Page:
Material Computation with Myco- Materials

Phillip Gough, Anastasia Globa, Dagmar Reinhardt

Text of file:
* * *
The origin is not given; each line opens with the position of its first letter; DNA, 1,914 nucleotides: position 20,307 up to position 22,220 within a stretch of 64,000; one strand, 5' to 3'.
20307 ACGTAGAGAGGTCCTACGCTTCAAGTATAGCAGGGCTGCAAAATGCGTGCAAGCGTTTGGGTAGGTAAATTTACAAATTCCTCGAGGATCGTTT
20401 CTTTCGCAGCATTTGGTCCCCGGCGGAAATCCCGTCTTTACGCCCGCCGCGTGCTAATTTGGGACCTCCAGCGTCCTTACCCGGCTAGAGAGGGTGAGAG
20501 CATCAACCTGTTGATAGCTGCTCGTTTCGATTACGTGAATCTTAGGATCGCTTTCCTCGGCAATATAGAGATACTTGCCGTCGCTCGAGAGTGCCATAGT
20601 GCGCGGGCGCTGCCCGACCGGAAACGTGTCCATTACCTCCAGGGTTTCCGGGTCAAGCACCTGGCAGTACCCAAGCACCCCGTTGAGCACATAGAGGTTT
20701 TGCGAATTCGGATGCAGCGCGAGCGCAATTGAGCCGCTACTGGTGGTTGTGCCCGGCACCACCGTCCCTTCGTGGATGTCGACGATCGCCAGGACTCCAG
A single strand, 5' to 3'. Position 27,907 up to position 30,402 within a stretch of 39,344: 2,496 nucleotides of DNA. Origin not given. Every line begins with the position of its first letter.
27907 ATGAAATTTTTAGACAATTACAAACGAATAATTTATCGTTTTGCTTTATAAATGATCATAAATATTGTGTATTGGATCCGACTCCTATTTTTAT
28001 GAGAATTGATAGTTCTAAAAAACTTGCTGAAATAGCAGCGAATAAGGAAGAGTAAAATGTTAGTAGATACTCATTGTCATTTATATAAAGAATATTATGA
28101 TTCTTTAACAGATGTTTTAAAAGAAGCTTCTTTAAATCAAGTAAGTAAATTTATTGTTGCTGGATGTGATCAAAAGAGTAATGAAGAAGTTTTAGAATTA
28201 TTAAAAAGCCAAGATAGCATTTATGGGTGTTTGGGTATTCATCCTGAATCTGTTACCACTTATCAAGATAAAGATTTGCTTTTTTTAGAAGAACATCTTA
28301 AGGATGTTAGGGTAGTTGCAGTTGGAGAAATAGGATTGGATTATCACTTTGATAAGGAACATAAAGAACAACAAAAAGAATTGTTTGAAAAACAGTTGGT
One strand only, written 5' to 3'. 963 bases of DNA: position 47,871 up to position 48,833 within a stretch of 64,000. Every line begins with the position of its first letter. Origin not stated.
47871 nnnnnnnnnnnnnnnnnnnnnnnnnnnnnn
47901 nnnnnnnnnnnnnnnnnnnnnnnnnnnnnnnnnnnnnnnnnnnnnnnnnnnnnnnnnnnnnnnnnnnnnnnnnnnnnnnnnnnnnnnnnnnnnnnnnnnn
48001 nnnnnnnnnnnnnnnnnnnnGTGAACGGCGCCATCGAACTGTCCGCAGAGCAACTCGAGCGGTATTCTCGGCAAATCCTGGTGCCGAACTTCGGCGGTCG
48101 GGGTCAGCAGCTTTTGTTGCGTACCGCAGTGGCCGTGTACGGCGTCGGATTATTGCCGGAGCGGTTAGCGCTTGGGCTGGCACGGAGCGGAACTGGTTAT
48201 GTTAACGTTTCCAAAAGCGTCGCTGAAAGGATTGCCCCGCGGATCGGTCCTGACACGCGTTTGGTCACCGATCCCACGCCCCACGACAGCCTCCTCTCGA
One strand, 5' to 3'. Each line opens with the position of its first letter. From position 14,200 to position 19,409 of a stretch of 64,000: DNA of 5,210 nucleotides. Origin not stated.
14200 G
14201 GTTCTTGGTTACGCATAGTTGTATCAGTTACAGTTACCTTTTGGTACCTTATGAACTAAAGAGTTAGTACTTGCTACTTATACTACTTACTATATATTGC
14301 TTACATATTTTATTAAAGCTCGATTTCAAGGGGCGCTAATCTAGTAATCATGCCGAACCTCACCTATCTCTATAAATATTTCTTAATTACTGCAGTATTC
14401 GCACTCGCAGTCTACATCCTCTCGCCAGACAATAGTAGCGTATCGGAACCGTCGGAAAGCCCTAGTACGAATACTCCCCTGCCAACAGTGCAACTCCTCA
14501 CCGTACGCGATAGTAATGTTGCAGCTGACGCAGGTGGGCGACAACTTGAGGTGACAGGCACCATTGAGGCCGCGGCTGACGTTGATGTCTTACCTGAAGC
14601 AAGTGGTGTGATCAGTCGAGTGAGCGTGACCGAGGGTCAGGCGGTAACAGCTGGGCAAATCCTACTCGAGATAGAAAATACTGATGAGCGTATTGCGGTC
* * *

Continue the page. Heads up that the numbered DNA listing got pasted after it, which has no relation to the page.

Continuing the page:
A circular economy is needed, in addition to addressing atmospheric CO2, for humans to live sustainably with Earth’s ecosystems. A sustainable economy will mean that economic activities could continue forever. However, many current patterns of consumption and production in our current linear economy are unsustainable. Through sustainable and circular economic models, value can be added to wood or paper-based waste to create new markets and opportunities, such as by using this unwanted material as a substrate to grow myco-materials: composites based on fungi. Myco-materials are formed by mycelia; the roots of fungi that colonize and degrade lignocellulosic material, such as a fallen tree in the wild, or a compost pile, but also industrial materials including paper, cardboard and timber waste. This research uses a locally endemic, edible species of mushroom, Ganoderma Steyaertanum (known as Australian reishi mushroom), to bind together a substrate as the fungus grows, so that it can form a strong but lightweight myco-material. We extend a biodesign approach to design, applying the natural abilities and behaviours of a living organism to the design problem, through computational methods, generating forms that demonstrate the capabilities of the material at the growth stage, to identify applications of the material. This project has described an investigation into how the growth of mycelia can impact computational design of myco-material composites. Our study showed that with a single substrate, and consumer-level fabrication equipment, consistent results can be achieved. For a circular, post-carbon future, myco-materials demonstrate a clear potential to give new value to cardboard, as a showcase for domestic waste material that is ultimately suitable for composting rather than disposal at its end of life. More research is required in the domain of growth behaviour and simulations, to which these case studies have contributed through a tracking of weight, volume, density, and moisture. Computational simulation coupled with robotic 3D printing can further advance the fabrication of customized modules onsite or in a specific local context, including post fabrication tracking of behaviour, including maintenance. Phillip Gough Anastasia Globa Dagmar Reinhardt